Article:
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Ep #90 – Jorge Amado: The Ballad of Bahia

Ep #90 – Jorge Amado: The Ballad of Bahia

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Jorge Amado, the beloved Brazilian author of Gabriela, Clove and Cinnamon, Dona Flor and Her Two Husbands, Tent of Miracles – wrote over 30 books in his lifetime. His works have been translated into 49 languages and adapted for film, television, and theater.

In 1984, The Kitchen Sisters interviewed Jorge Amado, his wife Zelia Gattai, Brazilian composer and singer Dorival Caymmi, and singer and activist Harry Belafonte as part of the NPR series “Faces Mirrors Masks – 20th Century Latin American Fiction.” The Ballad of Bahia explores the life and writings of the author through interviews, music and readings and dramatizations of his work.

Ep #89: Poet Lawrence Ferlinghetti — Celebrating 99 Years

Ep #89: Poet Lawrence Ferlinghetti — Celebrating 99 Years

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In honor of poet Lawrence Ferlinghetti’s 99th birthday we celebrate with Rivers of Memory, produced by Jim McKee of Earwax Productions. Over the last 20 years, Jim McKee has been chronicling Lawrence and Lawrence’s good friend radio dramatist Erik Bauersfeld (voice of Star Wars’ Admiral Ackbar). Set to a rich soundscape that travels throughout San Francisco, the piece features poetry, interviews, and overheard conversations about Ferlinghetti’s life, work, the San Francisco beat culture, Ferlinghetti’s fight for First Amendment rights and more.

Lawrence Ferlinghetti, opened City Lights bookstore in 1953, one of the first paperback bookstores. He also began publishing the Pocket Poet Series featuring poems by Beat Poets of the 1950s and 60s. In 1956 he published “Howl and Other Poems,” by Allen Ginsberg and was brought to trial on obscenity charges. The landmark first amendment case paved the way for the publication of other “banned books.”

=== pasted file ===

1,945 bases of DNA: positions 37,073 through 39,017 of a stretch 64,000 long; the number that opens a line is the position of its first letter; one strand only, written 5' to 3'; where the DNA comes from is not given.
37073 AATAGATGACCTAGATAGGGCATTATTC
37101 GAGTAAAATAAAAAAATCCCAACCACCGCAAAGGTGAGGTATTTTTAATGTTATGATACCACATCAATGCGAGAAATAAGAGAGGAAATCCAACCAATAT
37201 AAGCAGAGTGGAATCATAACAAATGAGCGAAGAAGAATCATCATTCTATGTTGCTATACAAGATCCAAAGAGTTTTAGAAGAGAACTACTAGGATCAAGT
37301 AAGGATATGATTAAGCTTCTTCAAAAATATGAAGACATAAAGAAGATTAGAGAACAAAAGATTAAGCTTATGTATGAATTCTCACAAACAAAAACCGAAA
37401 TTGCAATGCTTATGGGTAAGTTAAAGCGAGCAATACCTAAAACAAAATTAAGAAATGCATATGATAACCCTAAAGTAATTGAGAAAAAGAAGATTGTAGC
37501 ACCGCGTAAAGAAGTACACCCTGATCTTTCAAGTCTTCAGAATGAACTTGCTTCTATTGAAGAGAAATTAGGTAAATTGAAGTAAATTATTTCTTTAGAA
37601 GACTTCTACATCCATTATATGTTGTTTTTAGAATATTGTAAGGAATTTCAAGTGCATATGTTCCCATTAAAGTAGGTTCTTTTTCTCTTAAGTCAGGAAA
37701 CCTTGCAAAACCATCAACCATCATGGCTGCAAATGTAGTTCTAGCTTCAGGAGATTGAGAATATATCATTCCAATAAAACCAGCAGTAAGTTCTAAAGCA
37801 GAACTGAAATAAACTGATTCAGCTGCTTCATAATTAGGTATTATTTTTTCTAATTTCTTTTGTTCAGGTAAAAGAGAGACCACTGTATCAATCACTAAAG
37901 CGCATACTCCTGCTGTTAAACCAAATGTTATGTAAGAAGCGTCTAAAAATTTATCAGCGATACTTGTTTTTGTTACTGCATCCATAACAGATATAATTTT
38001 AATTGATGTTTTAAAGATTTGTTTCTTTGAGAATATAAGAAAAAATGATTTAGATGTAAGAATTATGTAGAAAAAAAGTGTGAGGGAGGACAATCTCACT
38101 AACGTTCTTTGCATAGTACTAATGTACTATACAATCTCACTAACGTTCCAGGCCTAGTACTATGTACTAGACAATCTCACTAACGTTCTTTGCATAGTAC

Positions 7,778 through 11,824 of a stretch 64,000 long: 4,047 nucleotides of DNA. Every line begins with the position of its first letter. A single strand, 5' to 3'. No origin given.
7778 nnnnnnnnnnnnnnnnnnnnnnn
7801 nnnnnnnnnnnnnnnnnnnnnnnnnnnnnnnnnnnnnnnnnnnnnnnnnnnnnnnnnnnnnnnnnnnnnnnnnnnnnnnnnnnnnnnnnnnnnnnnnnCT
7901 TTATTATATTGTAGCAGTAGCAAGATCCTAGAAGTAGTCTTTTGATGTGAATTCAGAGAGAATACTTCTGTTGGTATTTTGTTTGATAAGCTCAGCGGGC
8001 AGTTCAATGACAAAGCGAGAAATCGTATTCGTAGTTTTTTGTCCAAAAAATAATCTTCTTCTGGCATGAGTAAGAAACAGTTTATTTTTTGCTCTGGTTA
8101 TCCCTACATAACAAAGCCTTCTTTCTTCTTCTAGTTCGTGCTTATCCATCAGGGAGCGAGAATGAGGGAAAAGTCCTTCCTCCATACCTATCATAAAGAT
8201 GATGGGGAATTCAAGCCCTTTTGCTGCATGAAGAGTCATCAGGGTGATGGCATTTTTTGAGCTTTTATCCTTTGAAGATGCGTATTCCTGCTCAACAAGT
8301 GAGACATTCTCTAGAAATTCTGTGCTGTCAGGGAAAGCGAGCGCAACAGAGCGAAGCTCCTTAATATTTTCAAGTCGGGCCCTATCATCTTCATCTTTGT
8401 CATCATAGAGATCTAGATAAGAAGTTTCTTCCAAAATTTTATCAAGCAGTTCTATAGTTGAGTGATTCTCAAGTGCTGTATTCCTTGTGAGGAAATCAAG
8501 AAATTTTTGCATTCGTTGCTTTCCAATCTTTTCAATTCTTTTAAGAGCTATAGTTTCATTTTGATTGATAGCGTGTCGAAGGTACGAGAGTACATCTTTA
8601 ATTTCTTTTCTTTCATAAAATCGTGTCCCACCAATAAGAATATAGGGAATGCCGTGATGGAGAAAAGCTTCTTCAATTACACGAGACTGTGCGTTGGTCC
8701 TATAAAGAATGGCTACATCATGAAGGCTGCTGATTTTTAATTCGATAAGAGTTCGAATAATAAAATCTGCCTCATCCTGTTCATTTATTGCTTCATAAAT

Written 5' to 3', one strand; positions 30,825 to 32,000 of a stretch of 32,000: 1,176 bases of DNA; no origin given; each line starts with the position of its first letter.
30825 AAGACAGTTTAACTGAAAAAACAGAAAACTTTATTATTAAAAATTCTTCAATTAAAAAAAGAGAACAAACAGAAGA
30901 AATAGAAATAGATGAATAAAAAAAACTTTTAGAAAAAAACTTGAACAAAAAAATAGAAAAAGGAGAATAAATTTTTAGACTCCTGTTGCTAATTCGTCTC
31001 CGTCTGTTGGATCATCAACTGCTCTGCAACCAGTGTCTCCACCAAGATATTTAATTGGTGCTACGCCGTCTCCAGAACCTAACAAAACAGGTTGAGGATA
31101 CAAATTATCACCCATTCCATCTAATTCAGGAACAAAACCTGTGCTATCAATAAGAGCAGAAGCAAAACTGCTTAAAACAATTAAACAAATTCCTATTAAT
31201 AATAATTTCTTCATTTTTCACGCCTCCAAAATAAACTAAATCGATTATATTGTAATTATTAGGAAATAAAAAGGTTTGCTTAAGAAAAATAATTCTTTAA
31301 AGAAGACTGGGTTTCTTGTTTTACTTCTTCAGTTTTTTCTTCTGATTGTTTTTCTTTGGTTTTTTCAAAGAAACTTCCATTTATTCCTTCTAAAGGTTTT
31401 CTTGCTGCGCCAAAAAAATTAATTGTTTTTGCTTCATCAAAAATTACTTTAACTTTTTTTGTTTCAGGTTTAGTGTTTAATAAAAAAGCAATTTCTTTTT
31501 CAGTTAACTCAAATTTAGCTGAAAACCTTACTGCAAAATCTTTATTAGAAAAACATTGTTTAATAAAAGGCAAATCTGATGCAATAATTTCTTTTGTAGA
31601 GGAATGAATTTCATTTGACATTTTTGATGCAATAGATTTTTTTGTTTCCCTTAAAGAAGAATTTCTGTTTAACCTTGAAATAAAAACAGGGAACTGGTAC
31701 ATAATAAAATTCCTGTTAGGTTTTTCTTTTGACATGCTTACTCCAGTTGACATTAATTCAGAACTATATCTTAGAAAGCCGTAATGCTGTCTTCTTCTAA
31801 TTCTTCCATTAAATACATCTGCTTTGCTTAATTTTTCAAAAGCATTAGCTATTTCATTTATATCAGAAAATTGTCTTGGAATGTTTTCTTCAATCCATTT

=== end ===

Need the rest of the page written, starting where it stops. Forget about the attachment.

San Francisco luminary and famed poet Lawrence Ferlinghetti in the middle, sound designer Jim McKee on left, dramatist Erik Bauersfeld on right

San Francisco luminary and famed poet Lawrence Ferlinghetti in the middle, sound designer Jim McKee on left, dramatist Erik Bauersfeld on right

Ep #88 – Frances McDormand Hosts Hidden Kitchens

Ep #88 – Frances McDormand Hosts Hidden Kitchens

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Two-time Academy Award winning actress Frances McDormand hosts Hidden Kitchens—secret, underground, below the radar cooking—how communities come together through food. Stories of NASCAR Kitchens, Hunting and Gathering with Angelo Garro, listeners calls to the Hidden Kitchens hotline and more.

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**NASCAR Kitchens—Feed the Speed: Behind every car race is a kitchen—hidden in the crew pit, or tucked between the hauler and the trailer of the trucks that transport NASCAR and Indy cars from city to city. Public radio listener Jon Wheeler cooks for the drivers, haulers, pit crews, sponsors and owners on the racing circuit. He called the Hidden Kitchens hotline line to tell us about his world.

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**Hunting & Gathering with Angelo Garro: Blacksmith, Angelo Garro forges and forages, recreating in wrought iron and in cooking the life he left behind in Sicily. The Kitchen Sisters join Garro along the coast of Northern California as he follows the seasons, harvesting the wild for his kitchen and his friends.

Ep #87 – Guillermo Cabrera Infante: Memories of an Invented City

Ep #87 – Guillermo Cabrera Infante: Memories of an Invented City

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A sound portrait of Cuban writer Guillermo Cabrera Infante, a one-time leader in the Cuban cultural revolution who fell from favor and went into exile in London in 1965.

Intense and compelling, Cabrera Infante was passionate about cinema, satire, puns, tongue twisters, and about his lost love — Cuba. In 1967 he wrote his best-known work — Three Trapped Tigers — a steamy, experimental journey into 1950s nightlife in Havana.

In the 1970s he suffered a massive mental breakdown and was treated with electroshock and lithium.

He was the author of over a dozen books, translated James Joyce’s Dubliners into Spanish, and wrote a screenplay adaptation of Under Volcano and the script for the film Vanishing Point.

Cabrera Infante’s cinematic, jazz-like writing, comes to life in this story rich with music and interviews with cinematographer Nestor Almendros, painter Jesse Fernandez, activist Saul Landau, and the writer himself. Actors Lazaro Perez, and Ilka Tanya Payan are heard in dramatizations from Cabrera Infante’s acclaimed novel, “Tres Triestes Tigres.”